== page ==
Part of the Interdisciplinary Applied Mathematics book series (IAM, volume 8/2)


Blood is composed of two major ingredients: the liquid blood plasma and several types of cells suspended within the plasma. The cells constitute approximately 40% of the total blood volume and are grouped into three major categories: erythrocytes (red blood cells), leukocytes (white blood cells), and thrombocytes (platelets). The red blood cells remain within the blood vessels, and their function is to transport oxygen and carbon dioxide. The white blood cells fight infection, and thus are able to migrate out of the blood vessels and into the tissues. Platelets are not complete cells, but are small detached fragments of much larger cells called megakaryocytes. Their principal function is to aid in blood clotting.

Leukocytes themselves are subdivided into a number of categories: granulocytes (approximately 65%), lymphocytes(30%),monocytes(5%), and natural killer cells. Gran-ulocytes are further subdivided into neutrophils (95%), eosinophils, (4%) and basophils (1%). Neutrophils phagocytose (i.e., ingest) and destroy small foreign bodies such as bacteria, basophils help mediate inflammatory reactions by secreting histamine, while eosinophils help to destroy parasites and modulate allergic responses.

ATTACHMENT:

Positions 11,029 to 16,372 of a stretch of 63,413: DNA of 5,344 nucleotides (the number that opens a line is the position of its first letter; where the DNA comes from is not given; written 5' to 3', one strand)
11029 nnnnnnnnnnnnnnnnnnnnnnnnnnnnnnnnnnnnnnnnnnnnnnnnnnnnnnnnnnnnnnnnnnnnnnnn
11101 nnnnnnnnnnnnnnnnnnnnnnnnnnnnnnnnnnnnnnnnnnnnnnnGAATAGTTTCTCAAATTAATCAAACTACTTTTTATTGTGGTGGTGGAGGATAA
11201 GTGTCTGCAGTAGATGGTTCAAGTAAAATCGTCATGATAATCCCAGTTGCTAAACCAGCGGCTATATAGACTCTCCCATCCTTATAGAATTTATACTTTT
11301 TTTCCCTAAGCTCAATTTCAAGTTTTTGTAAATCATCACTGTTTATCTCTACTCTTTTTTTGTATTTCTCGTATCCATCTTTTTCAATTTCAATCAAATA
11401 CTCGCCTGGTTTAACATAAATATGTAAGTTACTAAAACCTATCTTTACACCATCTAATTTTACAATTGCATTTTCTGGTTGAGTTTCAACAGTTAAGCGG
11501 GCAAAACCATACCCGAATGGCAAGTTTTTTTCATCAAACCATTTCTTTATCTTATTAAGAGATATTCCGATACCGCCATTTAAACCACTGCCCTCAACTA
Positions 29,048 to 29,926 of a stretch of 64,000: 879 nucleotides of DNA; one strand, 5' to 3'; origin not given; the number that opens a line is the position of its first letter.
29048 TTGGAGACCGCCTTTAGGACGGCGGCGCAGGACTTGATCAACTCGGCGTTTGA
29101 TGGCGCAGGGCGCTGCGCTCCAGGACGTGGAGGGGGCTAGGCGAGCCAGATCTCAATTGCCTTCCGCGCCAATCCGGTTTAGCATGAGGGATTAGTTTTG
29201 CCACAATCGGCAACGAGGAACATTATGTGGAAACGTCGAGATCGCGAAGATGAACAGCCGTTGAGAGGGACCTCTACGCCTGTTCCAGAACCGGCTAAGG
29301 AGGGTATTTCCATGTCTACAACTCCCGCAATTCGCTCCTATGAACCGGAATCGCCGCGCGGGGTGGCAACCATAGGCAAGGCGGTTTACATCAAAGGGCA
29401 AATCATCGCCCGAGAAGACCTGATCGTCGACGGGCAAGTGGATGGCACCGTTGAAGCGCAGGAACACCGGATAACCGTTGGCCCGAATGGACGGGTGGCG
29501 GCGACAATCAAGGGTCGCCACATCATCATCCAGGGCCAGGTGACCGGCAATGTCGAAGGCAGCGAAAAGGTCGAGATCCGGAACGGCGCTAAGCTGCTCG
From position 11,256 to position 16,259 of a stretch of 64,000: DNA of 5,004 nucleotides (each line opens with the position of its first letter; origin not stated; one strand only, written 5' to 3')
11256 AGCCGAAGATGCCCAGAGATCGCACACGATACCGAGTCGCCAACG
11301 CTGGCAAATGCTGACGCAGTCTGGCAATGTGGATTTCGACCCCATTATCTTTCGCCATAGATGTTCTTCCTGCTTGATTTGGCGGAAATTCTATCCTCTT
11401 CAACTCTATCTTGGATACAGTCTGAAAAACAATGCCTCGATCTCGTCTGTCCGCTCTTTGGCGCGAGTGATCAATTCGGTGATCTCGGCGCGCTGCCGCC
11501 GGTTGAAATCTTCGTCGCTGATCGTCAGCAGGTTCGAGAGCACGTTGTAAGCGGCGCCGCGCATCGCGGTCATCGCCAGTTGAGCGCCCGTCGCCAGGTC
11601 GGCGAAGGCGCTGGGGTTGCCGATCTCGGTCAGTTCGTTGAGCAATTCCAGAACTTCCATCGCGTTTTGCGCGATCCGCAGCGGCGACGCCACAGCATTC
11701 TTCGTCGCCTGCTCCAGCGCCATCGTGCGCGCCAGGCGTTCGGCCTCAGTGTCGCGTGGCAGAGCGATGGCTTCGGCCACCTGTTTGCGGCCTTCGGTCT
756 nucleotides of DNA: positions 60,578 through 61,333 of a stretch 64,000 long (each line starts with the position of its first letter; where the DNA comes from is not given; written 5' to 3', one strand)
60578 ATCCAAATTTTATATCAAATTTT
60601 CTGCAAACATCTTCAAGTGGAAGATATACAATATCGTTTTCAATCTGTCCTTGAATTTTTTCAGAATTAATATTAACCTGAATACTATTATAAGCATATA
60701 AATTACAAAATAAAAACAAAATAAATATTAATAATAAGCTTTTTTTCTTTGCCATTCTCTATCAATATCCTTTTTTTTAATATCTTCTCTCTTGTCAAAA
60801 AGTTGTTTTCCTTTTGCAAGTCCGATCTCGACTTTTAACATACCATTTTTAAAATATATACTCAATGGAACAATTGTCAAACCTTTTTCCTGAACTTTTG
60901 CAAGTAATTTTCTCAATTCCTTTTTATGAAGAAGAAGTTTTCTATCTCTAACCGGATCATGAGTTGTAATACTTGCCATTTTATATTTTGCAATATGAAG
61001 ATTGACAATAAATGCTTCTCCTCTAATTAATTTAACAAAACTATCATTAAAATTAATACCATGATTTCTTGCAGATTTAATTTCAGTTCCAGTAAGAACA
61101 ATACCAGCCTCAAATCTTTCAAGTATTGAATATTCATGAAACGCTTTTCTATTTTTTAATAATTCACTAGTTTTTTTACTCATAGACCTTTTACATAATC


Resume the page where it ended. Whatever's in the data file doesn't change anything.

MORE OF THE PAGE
Hopf Bifurcation Phase Portrait Chronic Myelogenous Leukemia Saturation Curve Stable Steady State 
These keywords were added by machine and not by the authors. This process is experimental and the keywords may be updated as the learning algorithm improves.


Unable to display preview. Download preview PDF.

Unable to display preview. Download preview PDF.

Copyright information

© Springer-Verlag Berlin Heidelberg 2009

Personalised recommendations